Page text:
'The whole world in Angelicamad’ wrote the Danish Ambassador in London in 1781. He was speaking not of the latest actress or the newest society beauty but of a ‘paintress’ who was a founding member of the London Royal Academy of Arts and the portraitist of celebrities of Court, society and stage.
Maria Anna Angelika Kauffmann or Angelica Kauffman, her later signature of choice, was born in Chur, Switzerland in 1741. She was the only child of the Austrian painter and muralist Joseph Johann Kauffmann whose assistant she became at an early age, travelling with him to Switzerland, Austria and Italy, where she became a member of the Academies of Bologna, Florence, Rome and Venice. A gifted linguist and musician, both beautiful and charming, she was soon in demand among British visitors to Rome. In 1765 she moved to England and soon established herself both in artistic and society circles.
In 1769, at the age of twenty-eight, she was one of only two women among the founding members of the Royal Academy. When Zoffany later came to paint his portrait of The Academicians of the Royal Academy, he grouped his subjects in a studio, including in the composition two male models, one nude and the other almost nude. To avoid any hint of impropriety, Angelica and her sister-member Mary Moser were shown not standing among their male peers but as portraits high on the wall of the studio. (It would take 168 years for another woman to be admitted to the Academy with the election of Dame Laura Knight in 1936.)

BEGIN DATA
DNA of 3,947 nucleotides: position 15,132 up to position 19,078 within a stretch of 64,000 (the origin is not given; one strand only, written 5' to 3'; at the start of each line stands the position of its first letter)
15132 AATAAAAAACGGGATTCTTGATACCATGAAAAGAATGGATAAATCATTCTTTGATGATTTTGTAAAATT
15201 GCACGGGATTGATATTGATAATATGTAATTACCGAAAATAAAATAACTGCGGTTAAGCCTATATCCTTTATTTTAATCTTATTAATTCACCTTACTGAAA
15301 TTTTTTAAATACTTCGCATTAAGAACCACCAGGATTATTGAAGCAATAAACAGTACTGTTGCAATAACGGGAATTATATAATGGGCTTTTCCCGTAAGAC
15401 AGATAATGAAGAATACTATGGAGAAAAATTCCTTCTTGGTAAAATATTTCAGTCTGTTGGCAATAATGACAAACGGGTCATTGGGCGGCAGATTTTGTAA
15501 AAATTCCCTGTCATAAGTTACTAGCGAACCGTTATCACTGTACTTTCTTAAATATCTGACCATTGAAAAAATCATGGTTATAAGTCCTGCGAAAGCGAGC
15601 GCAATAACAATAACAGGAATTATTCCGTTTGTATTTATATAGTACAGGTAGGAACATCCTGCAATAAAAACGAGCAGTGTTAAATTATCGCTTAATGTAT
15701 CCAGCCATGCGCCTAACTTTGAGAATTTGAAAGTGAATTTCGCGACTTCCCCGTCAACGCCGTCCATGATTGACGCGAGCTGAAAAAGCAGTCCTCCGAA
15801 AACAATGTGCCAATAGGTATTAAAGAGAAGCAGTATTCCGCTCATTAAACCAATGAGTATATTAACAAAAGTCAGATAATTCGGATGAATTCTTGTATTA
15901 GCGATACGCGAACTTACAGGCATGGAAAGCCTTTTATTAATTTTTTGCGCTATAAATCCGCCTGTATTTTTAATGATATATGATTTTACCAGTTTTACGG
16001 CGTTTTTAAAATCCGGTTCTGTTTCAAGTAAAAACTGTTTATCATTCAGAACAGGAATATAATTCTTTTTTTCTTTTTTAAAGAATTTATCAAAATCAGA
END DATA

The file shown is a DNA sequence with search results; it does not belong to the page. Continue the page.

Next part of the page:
Although a skilled painter of portraits, Angelica regarded herself chiefly as a history painter, i.e. a painter of scenes drawn from history, literature, mythology and scripture. To succeed, the artist had to be well read in all these areas, and able to portray the human body in classical poses and dress (or lack of it), the latter requirement generally preventing women from attempting to succeed in this genre. Angelica’s earlier studies especially in Florence where she was given a separate studio in the Medici collection, enabled her to cross this divide.
I cannot but wonder whether her paintings were the inspiration for the neo-classical fashions of the early nineteenth century. Certainly, this fashion plate echoes their style.
The Roman Accademia di San Luca arranged a magnificent funeral where some of her major works were carried in procession behind the coffin and a letter describing it was read into the minutes of the Royal Academy.
I am indebted to the splendid website http://www.angelica-kauffman.com/en/akrp-home/arkp/ which provides a wealth of information about this talented and fascinating eighteenth-century artist who, despite the disadvantages attached to her gender, lived life largely on her own terms.
All images are from my private collection.